Eric Kavanagh: All righty, ladies and gentlemen, it is Wednesday, June 21st. It's 4:00 Eastern time and of course that means in the world of enterprise technology it's time for Hot Technologies! Yes, indeed. My name is Eric Kavanagh, I will be your host and moderator for today's event. It's a hot topic folks, it's a big one: “En Marche! Enabling the Mobile Workforce.” And I did not intentionally grab the tagline from Mr. Macron's candidacy in France. It was quite coincidental, I promise you, but it's still rather exciting. So, we'll talk all about the mobile workforce and how you can make sure that those folks get what they need, and they can do what they do well. Lots of challenges, lots of issues out there. We will archive this webcast for later viewing, so if you miss something you can come back and check it out. Also, share it with your friends and colleagues.
And I should say do not be shy; the best way to get really custom content and the information you need from an event like this is to ask questions. So, you can ask a question from the chat window, or from the Q&A component of your webcast console. Anytime during the event, send it on and I will be sure to grab that and weave it into the Q&A at the end. We're going to have a couple of presentations and then we'll hear from Bill Ellis of IDERA Software. Of course, our own Robin Bloor is on the line today. And with that, let's dive right in.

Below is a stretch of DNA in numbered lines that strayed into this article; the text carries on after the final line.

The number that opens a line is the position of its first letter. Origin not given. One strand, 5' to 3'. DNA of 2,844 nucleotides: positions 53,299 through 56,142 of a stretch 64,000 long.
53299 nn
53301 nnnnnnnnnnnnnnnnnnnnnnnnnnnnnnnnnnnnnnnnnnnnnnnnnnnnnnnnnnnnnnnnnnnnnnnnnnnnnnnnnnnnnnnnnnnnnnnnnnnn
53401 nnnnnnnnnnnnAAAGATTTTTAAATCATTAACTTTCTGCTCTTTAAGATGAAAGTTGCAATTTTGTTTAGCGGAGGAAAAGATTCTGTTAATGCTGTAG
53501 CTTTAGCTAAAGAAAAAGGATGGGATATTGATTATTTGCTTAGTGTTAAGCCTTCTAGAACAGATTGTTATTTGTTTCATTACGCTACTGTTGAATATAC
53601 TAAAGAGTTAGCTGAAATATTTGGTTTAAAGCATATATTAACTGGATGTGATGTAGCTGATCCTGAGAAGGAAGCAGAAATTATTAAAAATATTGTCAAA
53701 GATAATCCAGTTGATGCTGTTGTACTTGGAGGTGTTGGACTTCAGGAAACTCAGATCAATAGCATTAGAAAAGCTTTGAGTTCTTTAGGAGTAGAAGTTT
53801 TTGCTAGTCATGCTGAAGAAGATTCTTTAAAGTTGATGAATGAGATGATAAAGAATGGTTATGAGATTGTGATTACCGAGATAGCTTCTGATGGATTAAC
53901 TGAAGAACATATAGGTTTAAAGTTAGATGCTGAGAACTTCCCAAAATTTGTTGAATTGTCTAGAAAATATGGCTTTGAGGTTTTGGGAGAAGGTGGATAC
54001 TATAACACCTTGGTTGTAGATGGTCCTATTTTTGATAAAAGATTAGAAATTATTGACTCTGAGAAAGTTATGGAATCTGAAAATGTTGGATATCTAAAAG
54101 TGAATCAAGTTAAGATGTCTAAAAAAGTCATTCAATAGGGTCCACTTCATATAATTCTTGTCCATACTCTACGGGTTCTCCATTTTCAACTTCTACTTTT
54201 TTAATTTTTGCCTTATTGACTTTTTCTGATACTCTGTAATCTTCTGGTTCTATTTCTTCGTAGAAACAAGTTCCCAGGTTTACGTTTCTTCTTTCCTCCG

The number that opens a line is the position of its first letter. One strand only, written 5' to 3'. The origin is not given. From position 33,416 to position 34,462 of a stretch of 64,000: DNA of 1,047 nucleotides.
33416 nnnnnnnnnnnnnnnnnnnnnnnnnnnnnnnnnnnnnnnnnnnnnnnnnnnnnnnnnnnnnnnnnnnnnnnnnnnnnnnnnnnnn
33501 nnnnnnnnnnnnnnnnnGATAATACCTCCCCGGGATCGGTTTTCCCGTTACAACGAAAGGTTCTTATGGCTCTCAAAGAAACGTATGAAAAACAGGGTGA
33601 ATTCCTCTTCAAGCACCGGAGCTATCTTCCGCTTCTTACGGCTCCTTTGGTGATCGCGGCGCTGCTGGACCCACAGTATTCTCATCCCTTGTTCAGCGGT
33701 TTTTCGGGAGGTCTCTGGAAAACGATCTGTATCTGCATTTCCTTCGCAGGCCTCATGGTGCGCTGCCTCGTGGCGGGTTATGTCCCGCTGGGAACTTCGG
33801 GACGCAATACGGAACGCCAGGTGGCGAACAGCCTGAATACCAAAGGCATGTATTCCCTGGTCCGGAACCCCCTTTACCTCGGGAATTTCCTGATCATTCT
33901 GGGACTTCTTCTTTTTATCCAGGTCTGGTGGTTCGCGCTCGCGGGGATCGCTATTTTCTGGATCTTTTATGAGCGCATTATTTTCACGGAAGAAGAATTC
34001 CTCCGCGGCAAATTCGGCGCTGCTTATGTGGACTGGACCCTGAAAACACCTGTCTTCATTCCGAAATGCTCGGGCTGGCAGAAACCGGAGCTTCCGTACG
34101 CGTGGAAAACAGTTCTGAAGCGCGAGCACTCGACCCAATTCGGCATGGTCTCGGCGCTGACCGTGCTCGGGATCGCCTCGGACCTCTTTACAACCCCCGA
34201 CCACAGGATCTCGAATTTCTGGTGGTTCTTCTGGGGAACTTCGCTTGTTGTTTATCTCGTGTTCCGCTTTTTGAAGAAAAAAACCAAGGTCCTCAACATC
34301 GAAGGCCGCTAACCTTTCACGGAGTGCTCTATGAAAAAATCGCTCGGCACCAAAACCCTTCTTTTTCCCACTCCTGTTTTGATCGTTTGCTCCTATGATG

So, I've got some good stats from RCR Wireless about what's going on, and really it's pretty mind blowing. They say the global mobile workforce will hit 1.87 billion people by 2022. That's over 40 percent of the overall workforce on the planet. So, if you think about that, now, all of the sudden where you used to have, in terms of IT capabilities, in terms of functionality on devices like computers, where you used to have 99 percent or more of that on premises in your offices – that was even, let's say 15 years ago, 10 years ago it was probably 85-90 percent, five years ago it was like 70 percent? Something like that? Now, it's all the way down, almost to 60 percent. And this is a big deal. So, we've seen this massive shift in terms of the technology, the actual tools that people use move outside the office, into the workforce.